Changes to ISPM 15 Standards: FumigantAnna Lee
Treating wood packaging material (WPM) with fumigants has been a way of life since the IPPC approved the ISPM-15 guidelines in 2002. To date, Methyl Bromide has been the fumigant of choice, but with some undesirable consequences. Not only has the chemical been found to deplete the ozone, it also is contaminating goods shipped within the wood containers. Some of the WPM contains too high levels of the fumigant, resulting in contaminated food and non-food products. These sometimes exceed the residue limits.
Finding an alternative to Methyl Bromide has been an ongoing process. Sulfuryl Fluoride has now been approved by the IPPC as a fumigant to meet ISPM-15 standards. It treats nematodes and insects, and it doesn’t contribute to stratospheric ozone depletion. It’s colorless, odorless, nonflammable, and is 2-3 times less toxic to mammals than Methyl Bromide. Additionally, cost per container treatment is comparable to Methyl Bromide.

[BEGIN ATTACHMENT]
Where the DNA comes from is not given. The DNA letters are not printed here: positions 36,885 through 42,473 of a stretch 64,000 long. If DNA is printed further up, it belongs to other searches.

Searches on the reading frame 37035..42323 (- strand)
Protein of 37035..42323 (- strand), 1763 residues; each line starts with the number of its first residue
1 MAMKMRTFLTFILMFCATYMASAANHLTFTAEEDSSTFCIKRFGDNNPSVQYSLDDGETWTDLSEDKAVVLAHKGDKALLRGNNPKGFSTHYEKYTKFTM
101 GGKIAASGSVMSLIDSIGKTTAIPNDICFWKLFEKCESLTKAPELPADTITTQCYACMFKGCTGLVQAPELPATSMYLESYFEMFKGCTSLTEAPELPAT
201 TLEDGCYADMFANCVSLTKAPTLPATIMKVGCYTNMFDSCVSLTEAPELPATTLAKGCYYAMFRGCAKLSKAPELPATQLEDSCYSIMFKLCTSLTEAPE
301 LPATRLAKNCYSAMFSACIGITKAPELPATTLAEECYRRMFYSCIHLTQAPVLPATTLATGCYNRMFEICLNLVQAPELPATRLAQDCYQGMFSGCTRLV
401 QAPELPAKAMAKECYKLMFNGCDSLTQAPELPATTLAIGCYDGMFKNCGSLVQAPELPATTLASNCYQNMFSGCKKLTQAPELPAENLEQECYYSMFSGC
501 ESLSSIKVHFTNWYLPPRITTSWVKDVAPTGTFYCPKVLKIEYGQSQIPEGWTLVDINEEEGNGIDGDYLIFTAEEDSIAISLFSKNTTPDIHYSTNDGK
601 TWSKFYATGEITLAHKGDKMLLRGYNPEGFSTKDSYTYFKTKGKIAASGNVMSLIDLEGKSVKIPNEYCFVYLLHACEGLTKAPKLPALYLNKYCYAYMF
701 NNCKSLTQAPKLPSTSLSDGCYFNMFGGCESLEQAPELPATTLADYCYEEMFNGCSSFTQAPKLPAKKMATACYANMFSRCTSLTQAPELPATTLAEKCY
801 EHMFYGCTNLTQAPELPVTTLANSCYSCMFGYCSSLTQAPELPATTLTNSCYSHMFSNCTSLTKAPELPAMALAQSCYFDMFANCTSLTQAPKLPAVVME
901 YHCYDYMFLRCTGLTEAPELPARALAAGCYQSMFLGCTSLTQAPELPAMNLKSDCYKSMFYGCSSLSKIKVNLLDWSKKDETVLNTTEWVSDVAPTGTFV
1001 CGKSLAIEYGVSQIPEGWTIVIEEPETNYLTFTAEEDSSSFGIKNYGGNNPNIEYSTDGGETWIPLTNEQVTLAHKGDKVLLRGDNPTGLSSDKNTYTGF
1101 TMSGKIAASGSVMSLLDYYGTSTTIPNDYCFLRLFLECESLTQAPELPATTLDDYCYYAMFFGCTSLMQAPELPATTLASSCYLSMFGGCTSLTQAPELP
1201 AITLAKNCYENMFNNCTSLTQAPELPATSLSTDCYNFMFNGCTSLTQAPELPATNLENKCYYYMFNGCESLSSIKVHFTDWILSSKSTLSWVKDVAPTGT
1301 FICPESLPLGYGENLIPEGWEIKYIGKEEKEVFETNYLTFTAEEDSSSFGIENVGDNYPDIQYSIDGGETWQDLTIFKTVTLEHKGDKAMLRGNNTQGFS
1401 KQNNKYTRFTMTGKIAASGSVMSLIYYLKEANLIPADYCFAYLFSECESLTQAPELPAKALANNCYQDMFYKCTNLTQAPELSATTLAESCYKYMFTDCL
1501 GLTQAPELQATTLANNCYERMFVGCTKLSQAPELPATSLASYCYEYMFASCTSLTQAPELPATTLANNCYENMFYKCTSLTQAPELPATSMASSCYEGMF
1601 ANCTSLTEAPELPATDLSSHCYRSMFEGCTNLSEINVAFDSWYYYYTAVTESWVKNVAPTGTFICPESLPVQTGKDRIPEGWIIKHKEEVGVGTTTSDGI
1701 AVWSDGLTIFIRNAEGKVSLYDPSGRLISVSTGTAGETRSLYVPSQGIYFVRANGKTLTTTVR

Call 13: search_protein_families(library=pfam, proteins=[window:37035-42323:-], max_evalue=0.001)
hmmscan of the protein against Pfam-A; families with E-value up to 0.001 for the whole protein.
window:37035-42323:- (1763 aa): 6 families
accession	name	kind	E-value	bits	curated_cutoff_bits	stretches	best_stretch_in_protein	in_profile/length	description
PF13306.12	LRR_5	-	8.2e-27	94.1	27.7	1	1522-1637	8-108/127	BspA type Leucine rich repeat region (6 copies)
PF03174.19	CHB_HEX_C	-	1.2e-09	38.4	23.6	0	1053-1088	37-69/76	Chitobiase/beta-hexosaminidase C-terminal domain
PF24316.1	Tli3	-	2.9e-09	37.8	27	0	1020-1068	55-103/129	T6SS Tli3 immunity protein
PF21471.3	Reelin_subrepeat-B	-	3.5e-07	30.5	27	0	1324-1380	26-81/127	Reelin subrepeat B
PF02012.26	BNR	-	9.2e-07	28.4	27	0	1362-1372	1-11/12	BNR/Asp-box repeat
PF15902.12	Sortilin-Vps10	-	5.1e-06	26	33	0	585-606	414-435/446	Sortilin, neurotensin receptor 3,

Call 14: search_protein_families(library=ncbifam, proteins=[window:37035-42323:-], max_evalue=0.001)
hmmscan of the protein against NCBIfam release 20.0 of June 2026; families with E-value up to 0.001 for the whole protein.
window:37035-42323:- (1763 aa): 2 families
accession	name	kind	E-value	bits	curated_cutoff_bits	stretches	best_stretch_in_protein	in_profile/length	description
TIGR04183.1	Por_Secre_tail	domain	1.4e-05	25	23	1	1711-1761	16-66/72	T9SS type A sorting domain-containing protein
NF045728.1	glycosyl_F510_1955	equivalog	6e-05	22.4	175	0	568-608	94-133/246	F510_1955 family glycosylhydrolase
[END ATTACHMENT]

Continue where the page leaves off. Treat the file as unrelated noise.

Not so Fast
Before you take advantage of the switch, bear in mind that this is new and not yet approved everywhere. The EPA has currently only approved eight states to use Sulfuryl Fluoride. Furthermore, the NPPO of each country has to have approved the use of this fumigant in its regulations. That means that you need to check with the states and the NPPO of the countries receiving any WPM that’s been treated with Sulfuryl Fluoride to ensure its accepted.
The Easy Solution
If you want to avoid having to research these individual regulations, or use a safer alternative entirely, Packnet has a solution. We meet compliance by using heat-treated wood. This eliminates the spread of unwanted organisms, and it’s safer for products like medicine and food.
We remain current on all laws and regulations that pertain to WPM. Our primary goal is to help you find guaranteed protection for your goods with a long lifespan and optimal ROI. Let us know what questions you have about packaging: 952.944.9124.